More than 550 students who sat the postponed Leaving Cert are to receive improved CAO offers this week on foot of securing improved grades in the written exams.
A total of 2,000 students who sat the Leaving Cert written exams in November and December received their results last week.
Almost 40 per cent of grades achieved were higher than those given through the calculated grade process.
Minister for Higher Education Simon Harris has confirmed that a total of 554 honours degree college offers will be made to students this week, along with 37 advanced certificate/ordinary degree offers.
These students will be be able to take up their new college courses from next September without any financial penalty.
This means they will still be entitled to “free fees” or Susi grants, depending on individual circumstances.
Meanwhile, talks are set to get underway this week on detailed planning for Leaving Cert exams and an alternative “non-exam” option for1 students.
Minister for Education Norma Foley confirmed the move last Friday following a meeting with representatives of teachers, students, principals and parents.
Sources say it is likely that the alternative option will be a modified version of last year’s calculated grades model, which involved teachers assessing their own students and a national standardisation process.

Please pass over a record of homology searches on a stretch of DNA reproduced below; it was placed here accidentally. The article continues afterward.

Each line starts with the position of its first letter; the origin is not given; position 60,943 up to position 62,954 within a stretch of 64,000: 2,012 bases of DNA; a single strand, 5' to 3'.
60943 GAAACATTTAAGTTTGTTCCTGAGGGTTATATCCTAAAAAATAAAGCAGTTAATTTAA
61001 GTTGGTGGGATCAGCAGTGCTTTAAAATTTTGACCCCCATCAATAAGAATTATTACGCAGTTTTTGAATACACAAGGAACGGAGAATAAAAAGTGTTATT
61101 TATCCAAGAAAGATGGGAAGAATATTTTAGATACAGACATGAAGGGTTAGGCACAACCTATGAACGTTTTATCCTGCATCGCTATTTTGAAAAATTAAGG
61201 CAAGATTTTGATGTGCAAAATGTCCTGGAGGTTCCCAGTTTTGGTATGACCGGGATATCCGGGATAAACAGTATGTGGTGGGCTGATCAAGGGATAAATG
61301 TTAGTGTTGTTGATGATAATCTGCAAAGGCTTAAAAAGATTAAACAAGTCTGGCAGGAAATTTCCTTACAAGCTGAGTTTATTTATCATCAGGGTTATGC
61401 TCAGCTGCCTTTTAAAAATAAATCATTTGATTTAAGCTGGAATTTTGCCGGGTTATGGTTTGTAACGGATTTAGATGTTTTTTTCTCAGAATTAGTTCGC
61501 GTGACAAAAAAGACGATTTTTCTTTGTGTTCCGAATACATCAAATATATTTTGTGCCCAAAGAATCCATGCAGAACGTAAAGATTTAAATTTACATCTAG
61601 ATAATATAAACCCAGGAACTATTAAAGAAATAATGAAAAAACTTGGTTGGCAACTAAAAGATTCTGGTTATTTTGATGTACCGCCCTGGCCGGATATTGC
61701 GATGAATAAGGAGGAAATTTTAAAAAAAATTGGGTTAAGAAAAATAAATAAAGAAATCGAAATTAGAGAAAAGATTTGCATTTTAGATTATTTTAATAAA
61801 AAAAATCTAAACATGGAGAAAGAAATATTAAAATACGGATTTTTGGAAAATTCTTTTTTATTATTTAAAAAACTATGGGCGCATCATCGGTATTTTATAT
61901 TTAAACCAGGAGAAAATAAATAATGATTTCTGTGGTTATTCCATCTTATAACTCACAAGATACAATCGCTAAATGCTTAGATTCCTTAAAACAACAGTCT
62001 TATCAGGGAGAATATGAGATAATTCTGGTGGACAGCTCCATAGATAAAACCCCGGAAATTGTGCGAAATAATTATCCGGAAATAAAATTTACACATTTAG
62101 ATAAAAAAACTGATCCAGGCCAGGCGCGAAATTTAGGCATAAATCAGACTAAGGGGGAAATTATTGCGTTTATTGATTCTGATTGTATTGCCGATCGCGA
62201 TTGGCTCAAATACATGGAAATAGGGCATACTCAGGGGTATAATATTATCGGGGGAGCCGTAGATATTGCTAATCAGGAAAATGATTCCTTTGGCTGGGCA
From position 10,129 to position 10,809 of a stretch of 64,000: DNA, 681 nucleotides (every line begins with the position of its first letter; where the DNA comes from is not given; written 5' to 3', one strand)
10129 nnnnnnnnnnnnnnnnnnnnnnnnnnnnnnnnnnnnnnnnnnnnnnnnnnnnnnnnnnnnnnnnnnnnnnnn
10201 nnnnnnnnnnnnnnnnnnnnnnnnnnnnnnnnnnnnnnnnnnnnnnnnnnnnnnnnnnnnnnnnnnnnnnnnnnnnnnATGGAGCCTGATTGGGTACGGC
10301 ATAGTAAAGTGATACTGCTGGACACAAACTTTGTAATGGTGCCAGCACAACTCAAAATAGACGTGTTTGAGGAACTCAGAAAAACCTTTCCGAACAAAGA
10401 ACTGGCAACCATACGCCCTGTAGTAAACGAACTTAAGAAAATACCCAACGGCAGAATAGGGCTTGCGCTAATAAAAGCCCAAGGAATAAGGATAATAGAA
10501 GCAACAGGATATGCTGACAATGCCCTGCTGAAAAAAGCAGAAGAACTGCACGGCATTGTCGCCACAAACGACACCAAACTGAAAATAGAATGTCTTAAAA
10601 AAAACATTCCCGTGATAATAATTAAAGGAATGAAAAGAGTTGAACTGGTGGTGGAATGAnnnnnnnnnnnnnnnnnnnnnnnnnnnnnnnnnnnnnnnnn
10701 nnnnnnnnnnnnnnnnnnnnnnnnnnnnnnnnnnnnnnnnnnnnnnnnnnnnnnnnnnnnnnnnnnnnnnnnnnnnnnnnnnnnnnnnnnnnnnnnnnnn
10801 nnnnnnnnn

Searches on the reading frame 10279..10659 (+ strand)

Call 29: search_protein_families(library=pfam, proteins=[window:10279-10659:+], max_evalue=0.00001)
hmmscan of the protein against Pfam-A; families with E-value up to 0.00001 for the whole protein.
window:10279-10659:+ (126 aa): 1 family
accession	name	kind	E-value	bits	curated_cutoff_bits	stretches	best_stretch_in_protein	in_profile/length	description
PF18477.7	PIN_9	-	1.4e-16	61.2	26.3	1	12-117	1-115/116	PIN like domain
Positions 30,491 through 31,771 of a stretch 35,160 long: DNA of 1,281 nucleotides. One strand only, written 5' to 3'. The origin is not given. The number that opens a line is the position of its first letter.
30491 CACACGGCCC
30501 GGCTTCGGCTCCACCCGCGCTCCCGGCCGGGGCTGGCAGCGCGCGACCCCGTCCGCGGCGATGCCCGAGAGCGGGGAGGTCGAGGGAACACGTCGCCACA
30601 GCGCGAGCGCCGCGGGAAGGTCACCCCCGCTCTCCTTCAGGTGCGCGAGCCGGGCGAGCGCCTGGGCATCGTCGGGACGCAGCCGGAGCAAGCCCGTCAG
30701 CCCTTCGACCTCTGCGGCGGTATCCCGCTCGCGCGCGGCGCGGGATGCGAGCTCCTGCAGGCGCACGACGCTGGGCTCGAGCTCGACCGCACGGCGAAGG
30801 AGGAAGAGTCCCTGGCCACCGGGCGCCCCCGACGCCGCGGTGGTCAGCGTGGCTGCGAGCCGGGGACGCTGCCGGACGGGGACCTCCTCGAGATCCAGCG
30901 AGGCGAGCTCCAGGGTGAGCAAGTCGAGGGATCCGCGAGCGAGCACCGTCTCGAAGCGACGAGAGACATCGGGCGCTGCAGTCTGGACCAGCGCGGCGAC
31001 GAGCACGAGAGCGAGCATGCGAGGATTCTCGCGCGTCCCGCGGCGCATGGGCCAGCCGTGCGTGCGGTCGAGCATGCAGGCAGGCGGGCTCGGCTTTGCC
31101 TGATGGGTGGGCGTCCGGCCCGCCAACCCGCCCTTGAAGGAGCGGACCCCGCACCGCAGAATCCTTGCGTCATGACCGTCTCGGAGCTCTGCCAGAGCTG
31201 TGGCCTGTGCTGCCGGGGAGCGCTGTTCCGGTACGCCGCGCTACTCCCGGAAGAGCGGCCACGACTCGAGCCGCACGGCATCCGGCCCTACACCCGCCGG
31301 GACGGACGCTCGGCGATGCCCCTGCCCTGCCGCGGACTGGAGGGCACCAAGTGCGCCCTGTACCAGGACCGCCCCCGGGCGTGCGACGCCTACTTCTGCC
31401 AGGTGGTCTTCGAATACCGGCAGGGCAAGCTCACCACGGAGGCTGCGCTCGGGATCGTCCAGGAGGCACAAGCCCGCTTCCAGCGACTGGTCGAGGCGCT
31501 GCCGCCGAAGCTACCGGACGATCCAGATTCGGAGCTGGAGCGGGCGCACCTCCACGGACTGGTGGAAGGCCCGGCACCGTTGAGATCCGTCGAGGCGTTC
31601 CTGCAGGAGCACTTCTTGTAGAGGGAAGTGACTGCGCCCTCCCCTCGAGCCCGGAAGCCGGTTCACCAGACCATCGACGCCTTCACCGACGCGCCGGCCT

It is also likely to take account of students’ performance in orals, practical and coursework.
These additional components account for between 25 and 50 per cent of marks, depending on individual subjects.
Ms Foley has invited education stakeholders to participate in “intensive” and “confidential” discussions with Department of Education officials to progress work on these two distinct processes for this year’s Leaving Cert students.
Discussions on the future of Junior Cycle exams will continue in these engagements.
The agreement of teachers’ unions to any alternative assessment option will be crucial, as they will most likely be required to assess their students in some form.
Both secondary teachers’ unions – the Teachers’ Union of Ireland and the Association of Secondary Teachers Ireland – have accepted invitations to enter into the discussions.
None of the unions was prepared to comment at the weekend, although both have previously expressed their opposition to re-running the calculated grades process.
The Irish Second Level Students’ Union, which wants students to be given a choice between sitting exams and calculated grades, welcomed the development as a “step in the right direction”.
It said it will continue to advocate for clear plans and information to be given to students as quickly as possible.
The department, meanwhile, has indicated that any alternative to the exams will need to include the following features:
- The State Examinations Commission running both the exams and the corresponding process;
- Better provision for out-of-school learners in the corresponding process;
- Some cognisance of performance in "additional component" elements of examinations (coursework, orals, practicals, etc);
- Timely progression to higher and further education using either exams or the outcome of any corresponding process.
A spokesman for the department said discussions will be “focused and immediate” with the aim of providing plans to students as quickly as possible on how the exams will be held and details of the alternative option.